• It is also because of habitat loss that whooping cranes are endangered. These large wading birds feed in open marshes and rivers, called wetlands, as they migrate between Canada and the Gulf of Mexico. Migration means moving from one area to another with the changing seasons. Migrating animals need safe habitats as they travel along their migration route.
      • When wetlands are drained of all their water in order to make room for farming or city growth, the whooping cranes lose valuable resting and feeding areas between their summer nesting grounds and wintering areas. This is habitat loss.
      • Historically, wetlands were considered wastelands, suitable only for mosquitoes and draining. Today we realize that wetlands are important not only to animals but also to humans. They filter out pollutants from water, provide a dependable water supply. The wetlands that remain are now recognized as a valuable natural resource.
      • There are two reasons why tigers are endangered, habitat loss and illegal killing.
      • Tigers are killed to make rugs and coats out of their skins, and also because in many Asian cultures medicines made from tiger parts are believed to cure diseases. It is estimated that 100 years ago, there were 50,000 to 80,000 tigers in India alone. Today there only 5,000 or fewer in the whole world.
      • Tigers and many other endangered species are killed illegally for their skins and body parts. Products made from rare wild animals such as spotted cats, tigers, rhinos, and elephants are still sold illegally.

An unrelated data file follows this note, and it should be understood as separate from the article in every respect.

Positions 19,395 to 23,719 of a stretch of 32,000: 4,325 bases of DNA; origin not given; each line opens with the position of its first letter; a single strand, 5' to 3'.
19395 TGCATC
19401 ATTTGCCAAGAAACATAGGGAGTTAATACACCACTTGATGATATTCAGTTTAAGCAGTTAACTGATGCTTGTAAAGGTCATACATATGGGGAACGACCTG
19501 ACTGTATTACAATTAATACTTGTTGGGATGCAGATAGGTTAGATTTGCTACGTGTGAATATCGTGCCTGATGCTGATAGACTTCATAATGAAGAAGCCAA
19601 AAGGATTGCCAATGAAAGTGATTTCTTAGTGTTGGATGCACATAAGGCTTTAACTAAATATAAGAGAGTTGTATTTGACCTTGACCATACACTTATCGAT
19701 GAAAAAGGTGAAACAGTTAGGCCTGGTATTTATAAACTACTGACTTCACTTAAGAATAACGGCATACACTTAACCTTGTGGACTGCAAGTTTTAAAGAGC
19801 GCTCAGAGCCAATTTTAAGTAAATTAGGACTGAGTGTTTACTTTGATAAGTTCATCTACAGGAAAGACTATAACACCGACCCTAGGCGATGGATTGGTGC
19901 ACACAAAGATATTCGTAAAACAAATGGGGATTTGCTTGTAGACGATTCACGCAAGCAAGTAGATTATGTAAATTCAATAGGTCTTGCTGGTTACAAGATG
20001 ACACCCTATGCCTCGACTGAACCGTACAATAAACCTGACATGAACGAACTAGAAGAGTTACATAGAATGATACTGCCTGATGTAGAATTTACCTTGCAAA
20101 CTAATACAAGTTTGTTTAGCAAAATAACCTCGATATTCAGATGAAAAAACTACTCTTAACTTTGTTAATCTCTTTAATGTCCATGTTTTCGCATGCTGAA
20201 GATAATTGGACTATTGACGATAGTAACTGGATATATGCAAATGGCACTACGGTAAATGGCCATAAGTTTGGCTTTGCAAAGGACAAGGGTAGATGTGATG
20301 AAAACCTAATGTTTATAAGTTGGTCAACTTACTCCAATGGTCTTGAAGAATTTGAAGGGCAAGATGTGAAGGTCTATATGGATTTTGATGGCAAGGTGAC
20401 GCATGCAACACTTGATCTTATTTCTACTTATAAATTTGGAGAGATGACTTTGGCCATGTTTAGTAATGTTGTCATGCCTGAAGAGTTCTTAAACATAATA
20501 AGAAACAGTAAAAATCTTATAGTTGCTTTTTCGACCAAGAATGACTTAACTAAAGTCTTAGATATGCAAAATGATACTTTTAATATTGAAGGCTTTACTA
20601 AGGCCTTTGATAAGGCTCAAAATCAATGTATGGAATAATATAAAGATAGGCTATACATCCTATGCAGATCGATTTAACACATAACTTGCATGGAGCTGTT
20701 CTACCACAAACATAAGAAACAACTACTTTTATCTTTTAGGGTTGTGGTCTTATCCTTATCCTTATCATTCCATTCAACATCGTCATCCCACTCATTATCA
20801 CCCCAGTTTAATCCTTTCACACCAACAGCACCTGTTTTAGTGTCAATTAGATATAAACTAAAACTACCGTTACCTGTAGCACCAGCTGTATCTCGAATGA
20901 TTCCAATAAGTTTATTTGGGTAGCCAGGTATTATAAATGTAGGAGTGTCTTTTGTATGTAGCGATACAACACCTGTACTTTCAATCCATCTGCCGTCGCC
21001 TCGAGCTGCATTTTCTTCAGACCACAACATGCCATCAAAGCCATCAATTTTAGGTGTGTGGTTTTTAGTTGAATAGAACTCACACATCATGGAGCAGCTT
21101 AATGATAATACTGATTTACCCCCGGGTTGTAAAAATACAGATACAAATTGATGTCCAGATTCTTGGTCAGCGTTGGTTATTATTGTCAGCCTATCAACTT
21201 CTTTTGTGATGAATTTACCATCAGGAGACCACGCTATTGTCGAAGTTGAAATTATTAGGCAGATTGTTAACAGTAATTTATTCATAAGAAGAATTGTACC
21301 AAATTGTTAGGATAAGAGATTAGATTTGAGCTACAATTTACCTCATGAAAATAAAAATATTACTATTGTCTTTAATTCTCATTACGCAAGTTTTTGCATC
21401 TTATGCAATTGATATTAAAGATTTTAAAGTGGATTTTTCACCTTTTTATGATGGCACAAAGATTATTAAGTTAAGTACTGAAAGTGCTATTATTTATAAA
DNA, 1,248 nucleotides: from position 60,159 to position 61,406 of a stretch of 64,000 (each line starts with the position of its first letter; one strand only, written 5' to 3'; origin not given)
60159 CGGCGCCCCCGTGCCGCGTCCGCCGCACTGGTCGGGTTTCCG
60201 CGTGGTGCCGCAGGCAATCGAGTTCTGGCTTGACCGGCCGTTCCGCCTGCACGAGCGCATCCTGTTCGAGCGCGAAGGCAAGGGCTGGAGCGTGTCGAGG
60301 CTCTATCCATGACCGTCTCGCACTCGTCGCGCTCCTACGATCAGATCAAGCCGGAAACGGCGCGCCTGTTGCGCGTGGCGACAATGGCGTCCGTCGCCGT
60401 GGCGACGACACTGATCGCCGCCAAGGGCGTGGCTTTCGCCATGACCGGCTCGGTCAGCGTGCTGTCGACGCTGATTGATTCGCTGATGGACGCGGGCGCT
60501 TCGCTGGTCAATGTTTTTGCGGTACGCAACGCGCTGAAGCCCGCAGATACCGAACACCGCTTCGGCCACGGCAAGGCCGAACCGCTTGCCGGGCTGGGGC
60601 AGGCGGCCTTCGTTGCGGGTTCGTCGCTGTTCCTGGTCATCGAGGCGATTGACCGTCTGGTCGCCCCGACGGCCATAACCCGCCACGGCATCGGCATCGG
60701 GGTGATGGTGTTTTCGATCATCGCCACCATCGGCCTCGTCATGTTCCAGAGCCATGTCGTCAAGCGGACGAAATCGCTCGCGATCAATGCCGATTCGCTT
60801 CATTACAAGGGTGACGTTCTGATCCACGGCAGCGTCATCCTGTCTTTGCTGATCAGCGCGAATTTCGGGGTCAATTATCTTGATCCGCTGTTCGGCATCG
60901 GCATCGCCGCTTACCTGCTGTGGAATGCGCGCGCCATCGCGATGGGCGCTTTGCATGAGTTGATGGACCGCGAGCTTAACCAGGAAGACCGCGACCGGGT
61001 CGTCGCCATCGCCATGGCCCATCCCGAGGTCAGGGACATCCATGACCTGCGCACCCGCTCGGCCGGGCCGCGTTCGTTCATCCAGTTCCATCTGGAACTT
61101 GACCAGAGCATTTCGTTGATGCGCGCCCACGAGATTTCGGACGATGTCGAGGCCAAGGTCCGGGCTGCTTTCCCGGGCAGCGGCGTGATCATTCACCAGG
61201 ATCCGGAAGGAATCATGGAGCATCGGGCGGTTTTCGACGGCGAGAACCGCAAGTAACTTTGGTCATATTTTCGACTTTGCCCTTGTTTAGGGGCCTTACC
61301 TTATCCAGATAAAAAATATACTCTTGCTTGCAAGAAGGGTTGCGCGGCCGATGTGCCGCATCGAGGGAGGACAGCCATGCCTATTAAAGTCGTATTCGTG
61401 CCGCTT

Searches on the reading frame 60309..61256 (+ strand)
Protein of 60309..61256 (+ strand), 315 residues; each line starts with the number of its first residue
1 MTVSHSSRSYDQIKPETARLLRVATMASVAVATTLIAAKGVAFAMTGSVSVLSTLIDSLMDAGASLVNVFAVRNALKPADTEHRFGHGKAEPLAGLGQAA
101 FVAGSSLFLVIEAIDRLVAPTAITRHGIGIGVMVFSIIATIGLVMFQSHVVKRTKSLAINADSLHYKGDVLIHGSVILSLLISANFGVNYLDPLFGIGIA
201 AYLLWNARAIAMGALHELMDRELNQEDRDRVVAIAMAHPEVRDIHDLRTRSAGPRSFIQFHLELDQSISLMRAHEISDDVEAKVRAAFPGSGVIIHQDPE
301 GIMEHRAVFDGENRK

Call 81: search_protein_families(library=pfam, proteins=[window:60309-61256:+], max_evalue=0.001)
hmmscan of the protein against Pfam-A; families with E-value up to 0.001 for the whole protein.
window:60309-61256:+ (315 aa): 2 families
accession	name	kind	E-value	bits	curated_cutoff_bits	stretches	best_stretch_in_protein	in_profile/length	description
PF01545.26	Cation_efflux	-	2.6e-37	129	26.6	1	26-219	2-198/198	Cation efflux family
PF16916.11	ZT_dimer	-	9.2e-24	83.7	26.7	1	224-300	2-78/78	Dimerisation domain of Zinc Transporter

• Certain human activities are also the main problem facing the endangered manatee.
      • These plant-eating "gentle giants" live where people often use boats for recreation. The boats can hit the manatees and kill them
      • As long ago as 1893, Florida passed a law to protect manatees. Florida passed a law to make the state a refuge and sanctuary for manatees. Speed limits for boats are helping to protect manatees.
      • Not all endangered species are mammals and birds we are familiar with. There are also many insects and other small, less-known animals that are disappearing from our planet. This is the endangered Lange's metalmark butterfly.
      • Many plants, like this insect-eating pitcher plant, are endangered. In areas like tropical rainforests, we are losing species sometimes before they are even discovered and given a name.
      • All living things, from mammals to fish and insects, are connected and depend on each other for survival. The removal of one species can set off a chain reaction affecting other species, like the old growth forests and the northern spotted owl.
      • All living things are connected to each other including humans. It is like a web. The more we learn about the "web of life" the more connections we discover. We are quickly learning that when we remove anything in nature, something else is affected.
      • It has been estimated that a disappearing plant can take with it up to 30 other species, including insects, higher animals and even other plants. Endangered species are the fire alarms telling us that the living things being affected include us.
      • Endangered species show us that our world may not be as healthy as we think and that we need to take better care of it...there's no place else to go.
      • What can you do to help endangered species? Here are some ideas for you to think about
      • The most hope for endangered species lies in the hands of young people like you who care enough to make a difference.
      • Remember, endangered means there is still time.